Using one's religion against them is an inhumane work, surely not that of a school employee who's in contact with children on a daily basis. 

Unfortunately, and with the widespread of Islamophobia, it seemed fitting for a worker at P.S. 264 Bay Ridge Elementary School for the Arts in New York, U.S. to "punish" a nine-year-old using his religion against him. 

The incident involved a young Muslim student who was forced to sit and watch his schoolmates have lunch as he fasted for the holy month of Ramadan. What makes it worse is that the school's policy allows students who observe Ramadan to be accompanied to a room other than the cafeteria. 

The lunch aide responsible for this punishment claimed the boy was laughing at her and therefore he could sit in the cafeteria and watch all the other kids eat as he fasted. Was that really the most suitable punishment for a young, impressionable child?

The boy's mother, Zaman Mashrah, was livid when she heard of the accident. "I trusted P.S. 264 to treat my son with dignity and respect. Instead, my child had his religion used against him as a form of punishment," she said. 

At the time of the incident, on May 14, Mashrah reported what her son had been through to the school's principal, hoping the lunch aide would face repercussions for her actions.

However, since nothing was done by the school itself, Mashrah decided to file a discrimination complaint with the Department of Education's (DOE) Office of Equal Opportunity and Diversity Management. Her complaint was met with silence, although the DOE is required by law to issue a written determination within 90 days of a filed complaint.

The upset mother just couldn't stop imagining her son "sitting in that cafeteria alone, scared, helpless." Six months after her first two complaints were unaddressed, she resorted to New York's Council on American-Islamic Relations (CAIR-NY), who filed a complaint against the DOE with the Commission on Human Rights on Wednesday.

The complaint requested compensation for the Mashrah family, along with penalization of the school worker who punished the child as well as DOE officials who are said to have failed to provide said retribution.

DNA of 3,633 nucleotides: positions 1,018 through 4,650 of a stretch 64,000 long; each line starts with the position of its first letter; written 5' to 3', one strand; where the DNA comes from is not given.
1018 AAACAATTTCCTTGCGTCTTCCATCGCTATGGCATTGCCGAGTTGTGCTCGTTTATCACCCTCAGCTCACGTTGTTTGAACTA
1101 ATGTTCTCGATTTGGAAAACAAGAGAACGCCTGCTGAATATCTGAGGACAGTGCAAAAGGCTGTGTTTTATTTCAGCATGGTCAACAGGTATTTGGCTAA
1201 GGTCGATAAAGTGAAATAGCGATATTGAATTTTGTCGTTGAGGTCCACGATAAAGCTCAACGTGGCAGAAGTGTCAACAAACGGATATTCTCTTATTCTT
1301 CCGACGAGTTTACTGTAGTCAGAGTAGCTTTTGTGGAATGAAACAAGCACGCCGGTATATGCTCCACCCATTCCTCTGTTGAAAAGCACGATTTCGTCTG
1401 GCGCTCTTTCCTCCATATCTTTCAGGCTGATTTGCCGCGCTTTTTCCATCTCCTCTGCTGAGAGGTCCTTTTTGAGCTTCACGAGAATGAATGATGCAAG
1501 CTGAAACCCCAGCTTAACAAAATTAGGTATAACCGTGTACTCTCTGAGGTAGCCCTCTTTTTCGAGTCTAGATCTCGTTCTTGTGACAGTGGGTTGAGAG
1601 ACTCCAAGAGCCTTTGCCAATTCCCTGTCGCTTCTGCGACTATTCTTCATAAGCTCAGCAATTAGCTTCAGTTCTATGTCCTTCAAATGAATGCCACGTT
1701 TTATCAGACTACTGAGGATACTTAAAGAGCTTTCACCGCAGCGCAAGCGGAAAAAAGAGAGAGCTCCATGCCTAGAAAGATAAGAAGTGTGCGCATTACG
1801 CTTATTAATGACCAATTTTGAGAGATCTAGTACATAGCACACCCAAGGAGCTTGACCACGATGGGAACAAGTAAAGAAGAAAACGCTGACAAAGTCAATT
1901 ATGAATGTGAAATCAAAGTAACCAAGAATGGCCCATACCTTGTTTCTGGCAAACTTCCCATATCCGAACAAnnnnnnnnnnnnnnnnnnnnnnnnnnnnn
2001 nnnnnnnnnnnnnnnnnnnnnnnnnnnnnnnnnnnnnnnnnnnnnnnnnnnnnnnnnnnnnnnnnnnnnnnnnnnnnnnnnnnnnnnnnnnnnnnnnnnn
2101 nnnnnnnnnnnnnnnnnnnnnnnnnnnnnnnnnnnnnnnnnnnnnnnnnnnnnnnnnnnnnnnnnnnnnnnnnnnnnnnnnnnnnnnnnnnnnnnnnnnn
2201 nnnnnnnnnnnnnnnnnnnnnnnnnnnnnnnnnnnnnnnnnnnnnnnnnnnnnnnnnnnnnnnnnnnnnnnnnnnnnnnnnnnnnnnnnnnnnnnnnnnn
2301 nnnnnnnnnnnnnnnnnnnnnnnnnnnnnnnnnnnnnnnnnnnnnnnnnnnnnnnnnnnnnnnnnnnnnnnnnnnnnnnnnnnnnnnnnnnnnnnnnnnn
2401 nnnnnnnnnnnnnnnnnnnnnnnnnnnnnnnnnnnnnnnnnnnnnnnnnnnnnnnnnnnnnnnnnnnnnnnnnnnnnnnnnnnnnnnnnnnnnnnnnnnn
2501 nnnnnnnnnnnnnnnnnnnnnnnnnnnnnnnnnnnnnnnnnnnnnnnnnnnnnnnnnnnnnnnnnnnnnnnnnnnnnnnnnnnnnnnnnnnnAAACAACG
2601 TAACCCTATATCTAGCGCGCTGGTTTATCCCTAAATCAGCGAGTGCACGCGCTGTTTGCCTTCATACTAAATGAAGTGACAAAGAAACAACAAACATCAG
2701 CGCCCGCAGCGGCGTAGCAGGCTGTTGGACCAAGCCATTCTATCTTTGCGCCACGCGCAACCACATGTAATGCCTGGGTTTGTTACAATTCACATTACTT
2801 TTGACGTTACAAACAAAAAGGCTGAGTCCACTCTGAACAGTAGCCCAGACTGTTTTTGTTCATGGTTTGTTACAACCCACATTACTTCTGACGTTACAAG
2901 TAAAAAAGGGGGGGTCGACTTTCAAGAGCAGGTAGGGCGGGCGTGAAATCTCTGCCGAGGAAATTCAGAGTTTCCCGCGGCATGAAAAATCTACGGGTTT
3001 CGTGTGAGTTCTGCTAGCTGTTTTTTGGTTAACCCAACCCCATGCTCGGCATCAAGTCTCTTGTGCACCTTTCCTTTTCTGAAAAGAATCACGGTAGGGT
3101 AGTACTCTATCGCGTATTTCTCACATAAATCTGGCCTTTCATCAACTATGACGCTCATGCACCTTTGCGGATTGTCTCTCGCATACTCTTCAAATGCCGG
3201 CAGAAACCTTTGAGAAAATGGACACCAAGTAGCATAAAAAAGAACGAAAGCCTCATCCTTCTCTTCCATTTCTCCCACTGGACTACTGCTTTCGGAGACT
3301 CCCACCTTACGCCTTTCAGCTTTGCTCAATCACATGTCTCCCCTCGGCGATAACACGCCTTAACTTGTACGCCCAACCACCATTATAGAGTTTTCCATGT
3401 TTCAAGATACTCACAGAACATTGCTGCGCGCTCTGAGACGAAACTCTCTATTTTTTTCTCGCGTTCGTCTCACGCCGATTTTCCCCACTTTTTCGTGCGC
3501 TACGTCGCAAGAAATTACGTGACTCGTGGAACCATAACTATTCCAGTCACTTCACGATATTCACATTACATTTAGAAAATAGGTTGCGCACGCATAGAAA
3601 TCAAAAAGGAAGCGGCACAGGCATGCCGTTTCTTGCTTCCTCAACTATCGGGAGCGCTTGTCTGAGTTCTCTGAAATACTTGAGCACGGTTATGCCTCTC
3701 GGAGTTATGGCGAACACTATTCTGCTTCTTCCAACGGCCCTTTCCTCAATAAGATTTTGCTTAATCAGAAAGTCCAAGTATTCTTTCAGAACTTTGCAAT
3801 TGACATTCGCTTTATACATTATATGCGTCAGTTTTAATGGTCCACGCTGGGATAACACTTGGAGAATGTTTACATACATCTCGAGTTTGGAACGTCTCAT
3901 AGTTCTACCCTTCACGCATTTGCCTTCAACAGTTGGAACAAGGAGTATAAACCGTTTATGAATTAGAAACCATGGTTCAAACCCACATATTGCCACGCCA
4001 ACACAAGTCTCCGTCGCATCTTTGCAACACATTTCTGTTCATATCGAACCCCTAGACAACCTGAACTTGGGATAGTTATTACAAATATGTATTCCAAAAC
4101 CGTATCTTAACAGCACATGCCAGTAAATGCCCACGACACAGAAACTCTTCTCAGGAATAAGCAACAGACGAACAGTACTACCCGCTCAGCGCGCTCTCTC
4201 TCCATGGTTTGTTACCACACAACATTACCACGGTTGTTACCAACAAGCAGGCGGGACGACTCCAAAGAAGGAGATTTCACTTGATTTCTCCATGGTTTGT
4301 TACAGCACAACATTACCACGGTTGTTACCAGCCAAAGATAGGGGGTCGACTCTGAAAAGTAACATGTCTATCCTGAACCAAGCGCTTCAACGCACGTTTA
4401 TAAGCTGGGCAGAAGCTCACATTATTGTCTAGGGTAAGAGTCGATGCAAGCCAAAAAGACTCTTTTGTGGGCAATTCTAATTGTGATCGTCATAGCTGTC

"A school employee weaponized Ms. Mashrah's son's religious practice. This child's classmates, who are 8 and 9 years old, immediately recognized that this staff member had done something cruel," voiced Ahmed Mohamed, litigation director of CAIR-NY.  

"It's taken the DOE 177 days to even acknowledge that a serious incident occurred," he added, criticizing the lightness with which DOE handled this case. 

The mother decided to remove her son from P.S. 264 this year, complaining to the Gothamist that her son wanted to graduate from fifth grade with his friends. "Had the DOE taken this matter seriously and held that employee accountable for what she did," her son would have still been attending the school with his friends.

She expected the DOE to have their backs and protect her child. "The only person that has been protected is the staff member that bullied and abused a nine-year old boy," she lamented.

In response, a DOE spokesperson, Isabelle Boundy, issued a statement saying, "Schools must be safe, supportive and inclusive environments, and these very concerning allegations were immediately reported for investigation. We take any allegation of discrimination seriously, and will review the complaint."

However, Mohamed retaliated, saying the DOE had failed to support the mother and her child. He also pointed out that if the department was in fact serious regarding the matter, it wouldn't have taken them six months to investigate. 

Islamophobia is rampant in the U.S., as cases involving hate crime against Muslims keep on accumulating

This is not the first act of public religious discrimination New York City has witnessed over the last couple of months. In fact, CAIR has reported an unparalleled rise in bigotry targeting Muslim-Americans, immigrants, and other minority groups since Donald Trump was elected president of the U.S.

Just last month, a Muslim Egyptian couple was harassed by a woman inside and outside of a TJ Maxx department store in Bay Ridge, Brooklyn while shopping for clothes for their kids. Employees working at TJ Maxx at the time did not react at all to the white lady screaming "Go back to your country" at the unsuspecting couple, who then walked out of the store in shock.

In another incident this year, three Muslim-American mothers and their eight children were denied the right to board a New York ferry after workers claimed there was a "security issue." Two of the three mothers had pronounced accents - due to their Pakistani descents - and two were wearing hijabs.